While social media policies must support a variety of needs, they also ought to recognize the increasingly integral role digital participation plays in scholars’ lives; the complexity of online social networks as places where teaching, learning, and research occur; the role of social media as places where the personal and the professional intersect; and the reality that social media platforms often serve as places of debate and spirited exchange of ideas.
At the very least, institutions should clarify their stance on whether social media speech is protected by academic freedom. Such a stance should be taken ex ante, and not ex post facto. Other scholars have recently been supportive of this perspective. For instance, Daniels noted that institutions should “reimagine a wider definition of academic freedom as explicitly tied to the faculty member who may communicate in a variety of ways, including digitally mediated ones” and argued that “it is possible to simultaneously expand academic freedom in a digitally networked era and stand for values that reject racism” (emphasis mine). Further, fruitfully, Murphy argued that institutions should introduce “protective social media policies that explicitly recognize the application of academic freedom to the social media context.”
To cultivate a scholarly environment that is anti-oppressive and shuns the marginalization of peoples and practices that aren’t dominant or mainstream, institutions and scholars need to examine their practices with a critical eye. This is what scholars do. This time though, we need to shine the light on ourselves.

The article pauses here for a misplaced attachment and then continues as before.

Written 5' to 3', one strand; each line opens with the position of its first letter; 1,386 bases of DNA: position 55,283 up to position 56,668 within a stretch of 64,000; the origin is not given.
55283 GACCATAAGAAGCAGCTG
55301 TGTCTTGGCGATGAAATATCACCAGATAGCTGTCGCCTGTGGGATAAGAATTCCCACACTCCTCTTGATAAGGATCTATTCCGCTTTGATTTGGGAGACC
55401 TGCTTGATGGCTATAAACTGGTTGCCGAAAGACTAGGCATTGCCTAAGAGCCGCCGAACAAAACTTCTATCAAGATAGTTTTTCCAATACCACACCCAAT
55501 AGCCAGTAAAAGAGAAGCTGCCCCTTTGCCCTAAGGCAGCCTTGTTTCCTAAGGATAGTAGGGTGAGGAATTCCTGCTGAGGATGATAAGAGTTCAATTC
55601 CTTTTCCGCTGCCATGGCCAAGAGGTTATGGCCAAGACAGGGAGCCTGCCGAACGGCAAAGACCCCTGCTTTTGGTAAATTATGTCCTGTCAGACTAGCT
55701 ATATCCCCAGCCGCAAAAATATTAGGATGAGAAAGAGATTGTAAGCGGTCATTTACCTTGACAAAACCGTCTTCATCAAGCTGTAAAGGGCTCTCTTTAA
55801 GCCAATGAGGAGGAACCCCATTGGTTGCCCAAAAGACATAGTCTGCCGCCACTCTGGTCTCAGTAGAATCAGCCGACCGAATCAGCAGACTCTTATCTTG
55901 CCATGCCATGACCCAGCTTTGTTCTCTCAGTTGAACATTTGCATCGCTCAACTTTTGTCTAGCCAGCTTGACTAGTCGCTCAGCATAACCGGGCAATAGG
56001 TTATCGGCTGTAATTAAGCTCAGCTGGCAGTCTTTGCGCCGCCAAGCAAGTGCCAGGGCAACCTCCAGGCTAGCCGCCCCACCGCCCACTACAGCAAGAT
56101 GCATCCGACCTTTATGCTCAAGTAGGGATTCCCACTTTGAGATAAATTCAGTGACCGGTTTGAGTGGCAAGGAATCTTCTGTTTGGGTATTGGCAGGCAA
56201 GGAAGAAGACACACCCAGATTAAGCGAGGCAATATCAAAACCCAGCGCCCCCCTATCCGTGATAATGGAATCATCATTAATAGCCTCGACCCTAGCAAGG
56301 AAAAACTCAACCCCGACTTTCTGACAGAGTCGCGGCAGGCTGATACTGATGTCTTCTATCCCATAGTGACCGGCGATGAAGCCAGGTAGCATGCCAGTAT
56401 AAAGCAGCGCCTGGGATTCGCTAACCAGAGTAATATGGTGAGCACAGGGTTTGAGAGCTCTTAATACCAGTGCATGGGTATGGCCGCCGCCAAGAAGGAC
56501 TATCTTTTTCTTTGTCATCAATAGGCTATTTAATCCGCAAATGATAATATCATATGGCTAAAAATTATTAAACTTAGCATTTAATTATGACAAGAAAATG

This article is an edited excerpt from the author’s book, Social Media in Academia: Networked Scholars published by Routledge.
* The term “moral baseline” was first used in Feinberg J. (1986). Harm to Self. New York, NY: Oxford University Press.
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George Veletsianos PhD, is a Canada Research Chair in Innovative Learning and Technology and an Associate Professor at Royal Roads University in Victoria, BC. Prior to his Canada Research Chair appointment, Veletsianos was an Assistant Professor of Learning Technologies at the University of Texas at Austin. He is also a former Fulbright scholar and early-career fellow of the Network of Excellence in Technology Enhanced Learning, a European Union Initiative. His research aims to understand the practices and experiences of learners, educators, and scholars in emerging digital environments. He studies online social networks, open scholarship/education, and emerging technologies.